Seven Tips to Keep Employees Happy and Drive Guest Satisfaction

Hotel employees

Culture impacts nearly everything in business. This is especially true in the hospitality industry, where each employee interaction with a guest is a moment of truth. Will the employee deliver the expected experience, or leave the guest disappointed? The recipe for creating outstanding guest experiences is simple: happy employees.

Faced with rising labor costs and a shrinking labor pool, hospitality executives have two key challenges. The first is to maintain a culture where employees are happy and, therefore, deliver great service. The second is to retain service-minded employees despite a full-court press by the competition to lure them away.

With a limited budget, leaders have to think outside the paycheck. Remember that money isn’t your organization’s only currency. It costs little to care, invest, coach, encourage, solve problems, and reduce stress in the workplace. Below are a few suggestions for ensuring employees are happy and, ultimately, driving guest satisfaction.



Insist that gratitude is mission critical.

It’s not enough to create a quarterly or annual employee recognition program. Leaders have to show gratitude every shift, every day. Be intentional and consistent about engaging in staff meetings to discuss service expectations and share customer feedback. Always speak to staff in a sincere, personalized way that recognizes employees’ accomplishments. Provide guests with “gratitude cards” to collect powerful service stories.


Give employees VIP treatment.

Your service-minded employees are your most valuable asset. Every contact is an opportunity for you to show your appreciation. Employees will never forget a friendly conversation in the elevator, your holding the door for them, or your inquiring about a child or parent.


Enlist employees to secret shop the competition.

When you ask employees to experience a competitor’s service and report back to their peers, it tells employees that their opinions matter. It also brings the employee-guest service dynamic into focus.


Plan for the future–together.

Understand your employees personal and career ambitions. Collaborate on a path to help them achieve their goals, and clearly define your organization’s role in making that happen. More importantly, encourage employees to consider adopting a transparent mindset that the company will prepare them for success both here and elsewhere. By envisioning a future together, employees will see the bigger, long-term picture and they will be happier.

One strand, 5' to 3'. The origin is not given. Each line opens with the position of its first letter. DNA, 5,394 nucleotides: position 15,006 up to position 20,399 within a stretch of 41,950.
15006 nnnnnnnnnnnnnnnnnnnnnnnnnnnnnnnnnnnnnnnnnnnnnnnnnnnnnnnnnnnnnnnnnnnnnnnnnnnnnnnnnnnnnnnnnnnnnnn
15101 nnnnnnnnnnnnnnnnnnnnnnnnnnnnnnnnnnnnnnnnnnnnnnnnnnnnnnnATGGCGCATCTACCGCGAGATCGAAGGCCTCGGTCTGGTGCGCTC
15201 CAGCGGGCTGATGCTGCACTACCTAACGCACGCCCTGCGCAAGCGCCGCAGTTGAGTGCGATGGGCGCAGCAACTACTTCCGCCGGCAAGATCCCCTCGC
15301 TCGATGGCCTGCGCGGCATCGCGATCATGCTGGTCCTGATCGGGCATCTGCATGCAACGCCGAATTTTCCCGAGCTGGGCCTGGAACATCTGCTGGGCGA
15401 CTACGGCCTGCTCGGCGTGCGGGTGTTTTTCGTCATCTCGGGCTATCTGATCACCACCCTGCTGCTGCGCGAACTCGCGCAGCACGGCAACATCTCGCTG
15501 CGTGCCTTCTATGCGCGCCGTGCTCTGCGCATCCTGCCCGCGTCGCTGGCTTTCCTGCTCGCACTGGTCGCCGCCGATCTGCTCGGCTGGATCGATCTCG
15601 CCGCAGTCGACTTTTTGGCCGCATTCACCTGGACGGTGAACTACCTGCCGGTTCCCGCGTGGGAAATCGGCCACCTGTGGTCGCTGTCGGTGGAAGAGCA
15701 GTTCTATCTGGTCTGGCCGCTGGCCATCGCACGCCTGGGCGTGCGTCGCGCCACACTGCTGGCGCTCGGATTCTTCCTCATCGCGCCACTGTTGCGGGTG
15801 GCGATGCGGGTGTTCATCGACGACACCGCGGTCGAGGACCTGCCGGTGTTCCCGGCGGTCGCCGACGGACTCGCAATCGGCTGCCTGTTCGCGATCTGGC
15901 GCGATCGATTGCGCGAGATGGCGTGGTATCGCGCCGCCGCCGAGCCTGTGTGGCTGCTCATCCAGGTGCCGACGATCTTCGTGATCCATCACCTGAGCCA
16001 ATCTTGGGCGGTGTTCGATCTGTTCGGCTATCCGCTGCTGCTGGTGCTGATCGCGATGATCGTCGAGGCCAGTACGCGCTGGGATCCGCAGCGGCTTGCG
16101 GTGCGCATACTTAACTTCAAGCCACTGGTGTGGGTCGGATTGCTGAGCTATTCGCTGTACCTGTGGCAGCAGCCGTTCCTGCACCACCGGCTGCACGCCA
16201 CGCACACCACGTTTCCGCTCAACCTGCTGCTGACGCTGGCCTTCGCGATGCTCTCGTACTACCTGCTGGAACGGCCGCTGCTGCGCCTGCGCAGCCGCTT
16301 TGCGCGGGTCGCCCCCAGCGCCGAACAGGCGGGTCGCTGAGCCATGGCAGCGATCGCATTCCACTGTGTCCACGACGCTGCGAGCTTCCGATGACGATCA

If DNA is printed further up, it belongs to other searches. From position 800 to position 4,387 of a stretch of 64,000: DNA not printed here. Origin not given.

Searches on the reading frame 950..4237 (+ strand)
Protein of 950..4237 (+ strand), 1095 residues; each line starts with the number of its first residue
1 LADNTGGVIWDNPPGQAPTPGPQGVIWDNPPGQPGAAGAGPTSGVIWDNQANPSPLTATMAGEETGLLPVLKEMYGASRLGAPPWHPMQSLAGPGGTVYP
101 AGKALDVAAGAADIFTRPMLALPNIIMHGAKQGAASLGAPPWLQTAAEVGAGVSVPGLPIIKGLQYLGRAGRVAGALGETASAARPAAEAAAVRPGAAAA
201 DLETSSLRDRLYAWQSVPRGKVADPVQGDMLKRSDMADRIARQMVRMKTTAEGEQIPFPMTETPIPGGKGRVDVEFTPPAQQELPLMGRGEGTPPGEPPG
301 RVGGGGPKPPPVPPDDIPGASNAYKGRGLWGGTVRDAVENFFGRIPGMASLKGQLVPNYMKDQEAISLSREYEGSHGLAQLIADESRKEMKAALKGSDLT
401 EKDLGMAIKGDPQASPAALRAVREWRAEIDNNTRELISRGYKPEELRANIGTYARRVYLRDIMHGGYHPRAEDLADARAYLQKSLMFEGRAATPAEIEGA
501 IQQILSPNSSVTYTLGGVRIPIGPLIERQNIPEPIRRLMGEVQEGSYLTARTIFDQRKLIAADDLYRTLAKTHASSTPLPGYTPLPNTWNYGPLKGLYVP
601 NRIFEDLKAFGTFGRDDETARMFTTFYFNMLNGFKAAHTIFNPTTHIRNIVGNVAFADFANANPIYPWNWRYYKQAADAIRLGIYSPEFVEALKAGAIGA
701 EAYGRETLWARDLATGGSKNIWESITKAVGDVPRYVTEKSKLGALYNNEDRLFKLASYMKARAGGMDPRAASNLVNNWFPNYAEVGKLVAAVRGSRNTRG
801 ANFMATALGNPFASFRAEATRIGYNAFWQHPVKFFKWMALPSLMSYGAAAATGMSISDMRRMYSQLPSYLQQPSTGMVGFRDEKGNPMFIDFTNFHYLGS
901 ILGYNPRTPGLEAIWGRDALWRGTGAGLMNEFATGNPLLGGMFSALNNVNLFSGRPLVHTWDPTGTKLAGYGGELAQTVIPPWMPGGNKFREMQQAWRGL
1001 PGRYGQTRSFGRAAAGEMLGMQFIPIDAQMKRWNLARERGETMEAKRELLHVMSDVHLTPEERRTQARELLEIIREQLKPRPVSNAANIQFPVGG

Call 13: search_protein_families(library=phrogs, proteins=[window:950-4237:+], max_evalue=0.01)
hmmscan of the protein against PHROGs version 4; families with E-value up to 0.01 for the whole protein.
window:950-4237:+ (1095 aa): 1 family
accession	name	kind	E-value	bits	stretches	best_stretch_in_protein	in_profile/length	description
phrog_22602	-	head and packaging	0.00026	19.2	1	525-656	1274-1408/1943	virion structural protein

Help your employees simplify their lives.

Encourage managers to learn about their employees and identify ways to reduce stress. If an employee is working multiple jobs to make ends meet, provide a second job to simplify scheduling and transportation. If an employee has a long commute to work, help them relocate or find a carpool. Employees will think long and hard before leaving an employer who has improved their lives.


Celebrate personal milestones.

Is it a graduation, a birthday, a wedding? As a hospitality organization, you’re uniquely positioned to extend hospitality to your employees. When employees celebrate personal milestones where they work, you become more than a paycheck; you become family. Additionally, actively survey employees for how they really want to be appreciated.


When bad things happen, step up.

Whether it’s an illness or sudden loss, how your company responds to an employee in crisis is an unforgettable expression of your culture. Go to the hospital, attend the service, collect donations–whatever it takes. Other employees will notice your efforts and believe that you would do the same for them if something terrible happened.


About the Author
Bob Adams is a hotel management and hospitality practice leader at Adams Keegan.

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Bob Adams founded Adams Keegan in 1987 and currently serves as the hotel practice leader and a Director of the company. He previously served as President and Chief Executive Officer (1987-2000) and Chairman of the Board of Directors (2003-2014). He served as Chairman of the Board of Directors of the Employer Services Assurance Corporation (ESAC), the industry's self-regulating accreditation organization, until 2020 and has served as a member of the ESAC Board since 1998.